How did the LE JUNK project come about?
It started with a love for the bass. It’s the one instrument that catches me differently and many of my favourite artists like Death From Above 1979 and Peaches revolve around killer bass hooks. So I spent a bit of time messing around writing bass-centric ideas with a drum machine and naturally developed into more fleshed-out tunes with more parts and instruments.
Tell us about the name….
It’s sort of a juxtaposition. The trashy idea of “junk” being sarcastically contrasted with a fancy determiner “le”. Like shit served on a silver plate.
How would you describe your sound?
I’d say it’s alternative pop with hints of rock and electronica.
Name ten acts that have significantly shaped your music…
Death From Above 1979
Late of the Pier
Kirin J Callinan
Name ten non-musical influences that have shaped your sound (films, TV, philosophy, religion anything)…
Sound-wise I’m pretty influenced by the nature of electronics and the recording process to create sounds, like altering the original sonics or layering effects over each other. And aside from musical influences that’s hard to say. I’d say my mood mostly shapes the sound of each song depending on what I’m writing about.
How is being a solo multi-instrumentalist different from making music in a band? Doesn’t it get a bit lonely? Who do you argue with?!
I still play in a couple of bands but playing solo is a very different animal. It’s nice to follow your own ideas and have total freedom over where they go and how they sound. I love being able to try stuff out in my own time and physically record lots of different instruments myself. Having said that there’s a special kind of magic that only happens when playing with a band… especially live. You can’t beat a group of people making sounds and performing off each other. Once live music properly returns LE JUNK will perform as a full band too.
Due to lockdown you’ve been studio-based ‘til now but you’ve got gigs planned we hear…You must be busting to play live. Is that something integral to the project and how do you approach doing it single-handedly?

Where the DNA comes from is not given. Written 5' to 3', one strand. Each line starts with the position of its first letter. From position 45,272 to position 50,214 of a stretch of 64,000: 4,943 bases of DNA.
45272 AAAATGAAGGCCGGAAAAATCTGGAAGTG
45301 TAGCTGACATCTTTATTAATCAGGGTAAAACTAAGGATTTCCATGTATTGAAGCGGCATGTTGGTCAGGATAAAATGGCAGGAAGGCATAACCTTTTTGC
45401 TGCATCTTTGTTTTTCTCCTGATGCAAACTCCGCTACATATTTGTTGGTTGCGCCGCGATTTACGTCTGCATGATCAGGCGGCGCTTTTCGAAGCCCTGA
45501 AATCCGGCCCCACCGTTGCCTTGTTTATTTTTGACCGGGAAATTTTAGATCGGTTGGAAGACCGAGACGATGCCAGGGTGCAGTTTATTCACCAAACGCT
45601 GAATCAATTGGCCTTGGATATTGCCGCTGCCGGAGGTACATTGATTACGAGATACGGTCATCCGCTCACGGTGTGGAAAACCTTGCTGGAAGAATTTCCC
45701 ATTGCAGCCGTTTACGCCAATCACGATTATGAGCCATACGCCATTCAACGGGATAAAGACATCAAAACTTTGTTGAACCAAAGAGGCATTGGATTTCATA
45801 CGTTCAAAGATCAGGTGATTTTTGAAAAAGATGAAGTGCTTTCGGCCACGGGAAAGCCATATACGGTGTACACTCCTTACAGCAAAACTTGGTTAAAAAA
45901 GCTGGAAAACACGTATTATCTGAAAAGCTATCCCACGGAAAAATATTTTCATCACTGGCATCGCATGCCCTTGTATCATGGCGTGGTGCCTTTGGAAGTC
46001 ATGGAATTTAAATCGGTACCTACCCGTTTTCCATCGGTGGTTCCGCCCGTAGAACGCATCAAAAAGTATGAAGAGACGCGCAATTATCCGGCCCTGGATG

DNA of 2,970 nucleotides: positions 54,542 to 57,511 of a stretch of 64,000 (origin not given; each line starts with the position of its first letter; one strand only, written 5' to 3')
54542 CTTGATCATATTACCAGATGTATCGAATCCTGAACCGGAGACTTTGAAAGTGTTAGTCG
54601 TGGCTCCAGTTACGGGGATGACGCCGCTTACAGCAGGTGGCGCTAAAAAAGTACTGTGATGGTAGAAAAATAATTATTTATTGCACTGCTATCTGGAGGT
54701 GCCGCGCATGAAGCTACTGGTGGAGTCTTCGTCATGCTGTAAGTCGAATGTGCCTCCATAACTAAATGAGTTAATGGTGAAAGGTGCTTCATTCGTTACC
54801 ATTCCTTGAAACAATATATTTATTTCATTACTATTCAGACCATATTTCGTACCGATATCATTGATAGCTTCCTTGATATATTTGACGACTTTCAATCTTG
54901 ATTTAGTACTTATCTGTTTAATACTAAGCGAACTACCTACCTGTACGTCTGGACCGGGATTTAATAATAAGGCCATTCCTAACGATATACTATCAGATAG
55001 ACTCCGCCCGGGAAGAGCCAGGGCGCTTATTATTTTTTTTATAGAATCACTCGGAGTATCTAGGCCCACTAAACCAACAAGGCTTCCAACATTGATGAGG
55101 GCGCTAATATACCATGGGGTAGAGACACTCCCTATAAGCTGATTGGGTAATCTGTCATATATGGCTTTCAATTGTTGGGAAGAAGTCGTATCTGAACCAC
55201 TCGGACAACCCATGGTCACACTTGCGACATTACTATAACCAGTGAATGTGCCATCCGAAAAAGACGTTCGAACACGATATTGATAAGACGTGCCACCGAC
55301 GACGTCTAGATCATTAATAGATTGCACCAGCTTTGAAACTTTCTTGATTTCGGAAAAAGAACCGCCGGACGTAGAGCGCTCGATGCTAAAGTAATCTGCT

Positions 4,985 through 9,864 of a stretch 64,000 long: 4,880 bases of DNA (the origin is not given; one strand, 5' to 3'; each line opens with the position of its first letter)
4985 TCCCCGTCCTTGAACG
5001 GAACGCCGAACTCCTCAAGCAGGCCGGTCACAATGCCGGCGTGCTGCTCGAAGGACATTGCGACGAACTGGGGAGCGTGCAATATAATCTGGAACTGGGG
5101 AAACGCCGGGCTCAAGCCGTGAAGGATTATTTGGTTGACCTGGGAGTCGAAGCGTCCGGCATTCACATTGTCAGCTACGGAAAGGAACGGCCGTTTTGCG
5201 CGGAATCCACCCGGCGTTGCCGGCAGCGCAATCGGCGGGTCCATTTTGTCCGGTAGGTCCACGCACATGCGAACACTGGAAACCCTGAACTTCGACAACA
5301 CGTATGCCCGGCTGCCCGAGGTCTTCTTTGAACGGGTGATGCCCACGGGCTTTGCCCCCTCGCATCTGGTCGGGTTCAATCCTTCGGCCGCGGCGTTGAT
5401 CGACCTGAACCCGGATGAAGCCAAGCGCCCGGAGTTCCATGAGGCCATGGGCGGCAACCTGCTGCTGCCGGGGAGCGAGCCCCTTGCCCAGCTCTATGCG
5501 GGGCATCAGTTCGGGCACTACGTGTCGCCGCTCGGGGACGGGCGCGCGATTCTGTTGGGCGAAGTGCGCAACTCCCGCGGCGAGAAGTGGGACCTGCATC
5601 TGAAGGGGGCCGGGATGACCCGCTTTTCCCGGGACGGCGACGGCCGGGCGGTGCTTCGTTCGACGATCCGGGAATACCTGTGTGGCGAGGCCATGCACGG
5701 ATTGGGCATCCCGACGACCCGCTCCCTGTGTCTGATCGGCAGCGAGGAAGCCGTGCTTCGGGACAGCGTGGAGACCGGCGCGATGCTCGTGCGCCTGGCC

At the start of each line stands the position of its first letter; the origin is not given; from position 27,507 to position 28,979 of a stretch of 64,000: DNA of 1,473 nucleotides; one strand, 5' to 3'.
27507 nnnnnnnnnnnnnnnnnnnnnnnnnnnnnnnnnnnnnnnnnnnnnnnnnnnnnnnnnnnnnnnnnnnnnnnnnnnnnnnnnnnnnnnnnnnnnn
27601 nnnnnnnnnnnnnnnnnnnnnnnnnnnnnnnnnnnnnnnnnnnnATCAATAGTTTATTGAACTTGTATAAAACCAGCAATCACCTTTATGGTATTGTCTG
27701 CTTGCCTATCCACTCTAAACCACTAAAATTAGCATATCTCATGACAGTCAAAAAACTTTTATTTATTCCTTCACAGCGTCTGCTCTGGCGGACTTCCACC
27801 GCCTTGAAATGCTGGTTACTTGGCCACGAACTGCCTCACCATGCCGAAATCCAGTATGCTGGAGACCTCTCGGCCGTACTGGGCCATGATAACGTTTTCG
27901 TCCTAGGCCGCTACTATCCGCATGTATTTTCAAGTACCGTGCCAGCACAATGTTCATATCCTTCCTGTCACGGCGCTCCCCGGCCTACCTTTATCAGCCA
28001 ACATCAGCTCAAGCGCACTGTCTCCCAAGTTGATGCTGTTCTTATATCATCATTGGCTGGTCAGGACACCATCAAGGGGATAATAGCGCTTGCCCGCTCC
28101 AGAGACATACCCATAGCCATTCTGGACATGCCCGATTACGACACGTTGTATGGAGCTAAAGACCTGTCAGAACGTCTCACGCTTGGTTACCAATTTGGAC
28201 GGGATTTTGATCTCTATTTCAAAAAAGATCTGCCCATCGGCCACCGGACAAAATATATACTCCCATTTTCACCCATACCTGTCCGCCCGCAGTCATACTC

I recently played a socially-distanced show supporting Deadletter and it was the first time I played or even saw live music since March. Although my music is pretty hi-fi with lots going on, I played a stripped-back set on guitar, bass and a small drum machine. It was super low key and felt so good to play in front of people again. Playing live is a huge part of the music-making process for me.
Tell us about ‘Level 3’, your new single. It sounds like a love song but in the press release you mention ‘false ideals’…Elucidate on that if you don’t mind.
The song is about treating life like a level-up activity and pursuing the wrong things to follow some kind of social norm. I think we’re often tricked into believing there are these ideals in life we need to achieve in our careers, relationships etc, but equally chasing the wrong things can leave us feeling unhappy and unfulfilled.
Your last single ‘Rich Romance’ was about gentrification in East London. How would you sum up your lyrics and what they like to discuss?
I generally write about my own experiences, but when other people’s stories interest me more, I’ll tell theirs.
Then beyond that, what’s coming in the medium and long term for LE JUNK?
I’ve written and recorded lots of material over lockdown which I’m planning to put out in the new year, along with some more live shows once they properly start up again.
Watch ‘Level 3’ here:
Photo Credit: Jessie Morgan